You deserve to know why what you’ve done wasn’t good enough to earn one of those reserve spots, and you deserve that answer now.  Since Naismith hung that first peach basket coaches have been preaching about sacrifice for the greater good being the most crucial element to a successful team and players surrendering themselves to the process being the path to hoops righteousness.

Then the All-Star reserves come out and you see that these same coaches employ wicked double standard based on who a player is as opposed to what they have done. Now before you assume that this is some assault on the 14 players that were honored last night, understand that it is not. They deserve to bask in the All-Star limelight in Orlando just like anyone else.

This is strictly about the hypocrisy of coaches who demand one thing from players and then turn around and reward something totally different when it’s time to fill out those ballots for the reserves. They are the ones charged with making the right decisions on the reserves, not the other players or the fans or anyone else. It’s supposed to be a reward for this season, right now, and not the past or the future.

There is a reason Dirk Nowitzki said before the reserves were announced that he didn’t think he deserved a bid this year. Paul Pierce admitted he was surprised he made it because he’s been on the other side of this double standard in the past, piling up numbers on a struggling team and then watching the All-Star festivities from a beachfront resort.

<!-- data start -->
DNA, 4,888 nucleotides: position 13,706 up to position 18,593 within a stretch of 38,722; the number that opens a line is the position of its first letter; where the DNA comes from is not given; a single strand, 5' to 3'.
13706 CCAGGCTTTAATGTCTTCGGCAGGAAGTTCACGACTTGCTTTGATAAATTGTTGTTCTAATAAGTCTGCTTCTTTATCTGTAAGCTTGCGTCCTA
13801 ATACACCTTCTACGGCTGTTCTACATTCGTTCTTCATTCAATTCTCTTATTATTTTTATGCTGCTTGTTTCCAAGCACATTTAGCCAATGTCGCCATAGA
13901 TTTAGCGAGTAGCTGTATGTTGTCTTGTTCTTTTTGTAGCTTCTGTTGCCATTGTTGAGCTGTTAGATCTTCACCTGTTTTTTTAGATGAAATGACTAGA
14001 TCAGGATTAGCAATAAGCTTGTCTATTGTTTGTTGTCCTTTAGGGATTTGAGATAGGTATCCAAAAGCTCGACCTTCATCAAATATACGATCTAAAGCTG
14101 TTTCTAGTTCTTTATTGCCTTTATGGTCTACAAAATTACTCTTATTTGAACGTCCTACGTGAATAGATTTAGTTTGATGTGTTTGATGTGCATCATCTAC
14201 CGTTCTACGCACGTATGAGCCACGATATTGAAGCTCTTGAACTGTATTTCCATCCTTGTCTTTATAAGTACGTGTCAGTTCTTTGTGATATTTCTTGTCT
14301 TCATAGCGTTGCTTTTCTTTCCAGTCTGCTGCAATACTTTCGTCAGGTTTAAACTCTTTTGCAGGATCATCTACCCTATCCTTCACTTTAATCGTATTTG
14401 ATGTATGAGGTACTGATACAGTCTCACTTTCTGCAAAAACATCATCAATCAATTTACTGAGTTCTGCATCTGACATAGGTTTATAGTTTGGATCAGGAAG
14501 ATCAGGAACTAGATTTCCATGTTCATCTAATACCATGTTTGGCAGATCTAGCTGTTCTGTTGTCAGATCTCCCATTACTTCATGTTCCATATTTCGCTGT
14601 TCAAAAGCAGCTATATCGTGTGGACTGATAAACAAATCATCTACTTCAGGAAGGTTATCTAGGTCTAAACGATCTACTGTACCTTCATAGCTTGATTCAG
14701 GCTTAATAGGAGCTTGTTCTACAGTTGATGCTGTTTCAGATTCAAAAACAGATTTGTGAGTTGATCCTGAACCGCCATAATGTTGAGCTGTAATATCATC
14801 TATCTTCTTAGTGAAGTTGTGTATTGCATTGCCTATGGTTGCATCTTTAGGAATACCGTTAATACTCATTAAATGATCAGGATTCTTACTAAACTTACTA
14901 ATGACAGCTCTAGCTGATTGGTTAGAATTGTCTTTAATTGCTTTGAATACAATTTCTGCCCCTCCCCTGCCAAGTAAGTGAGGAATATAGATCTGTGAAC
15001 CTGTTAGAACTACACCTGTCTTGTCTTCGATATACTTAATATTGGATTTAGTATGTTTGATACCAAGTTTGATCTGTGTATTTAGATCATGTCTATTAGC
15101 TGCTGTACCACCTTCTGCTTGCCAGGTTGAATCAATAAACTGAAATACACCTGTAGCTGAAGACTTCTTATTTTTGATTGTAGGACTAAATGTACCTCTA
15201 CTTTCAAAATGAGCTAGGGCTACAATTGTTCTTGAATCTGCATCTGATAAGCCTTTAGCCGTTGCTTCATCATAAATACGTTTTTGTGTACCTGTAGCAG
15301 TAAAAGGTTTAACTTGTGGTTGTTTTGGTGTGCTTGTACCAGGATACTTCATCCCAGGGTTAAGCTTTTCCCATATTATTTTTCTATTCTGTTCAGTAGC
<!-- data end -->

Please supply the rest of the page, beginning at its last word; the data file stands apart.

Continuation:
For years, putting up numbers on a bad or even mediocre team was not enough to secure an All-Star nod. I’ve heard coaches say it for years in the NBA when touting their own players or the virtues of others, “you have to reward winning.” So when Steve Nash or Deron Williams find their way onto the list and Ellis does not, the head scratching begins.

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Hard Choices On All-Star Reserves





HANG TIME HEADQUARTERS – You’ve already seen HT’s picks for the Eastern Conference All-Star reserves and Western Conference All-Star reserves. You know we threw out conventional wisdom and the rules and rewarded the guys who are playing the best, regardless of listed position, on the best teams and lobbied hard for them to be included in the big party that will go on in Orlando in a couple of weeks.

Well, tonight it becomes official.

The All-Star reserves will be announced exclusively on TNT at 7 p.m. ET, with Ernie Johnson holding court with Charles Barkley, Kenny Smith and Shaquille O’Neal as the coach’s selections for the reserves are unveiled to the public.

Does LaMarcus Aldridge finally get his due? What about Luol Deng and Josh Smith? Did the coaches do the right thing? Did they overlook the Suns’ rough start and put Steve Nash where he belongs? Is Paul Pierce going to have some Celtics company in Orlando? We can only hope they read up on our suggestions and did what needed to be done.

They had all the resource materials anyone could need.

Our very own Steve Aschburner weighed in with his picks for the Eastern Conference reserves, fine picks all around, even if we didn’t agree on all of them (one man’s snub is another man’s All-Star).

And our main man Fran Blinebury came through with his picks for the Western Conference reserves, celebrating Nash’s 38th birthday with a well-deserved bid to Orlando for the league’s assist leader.

We’ll find out tonight!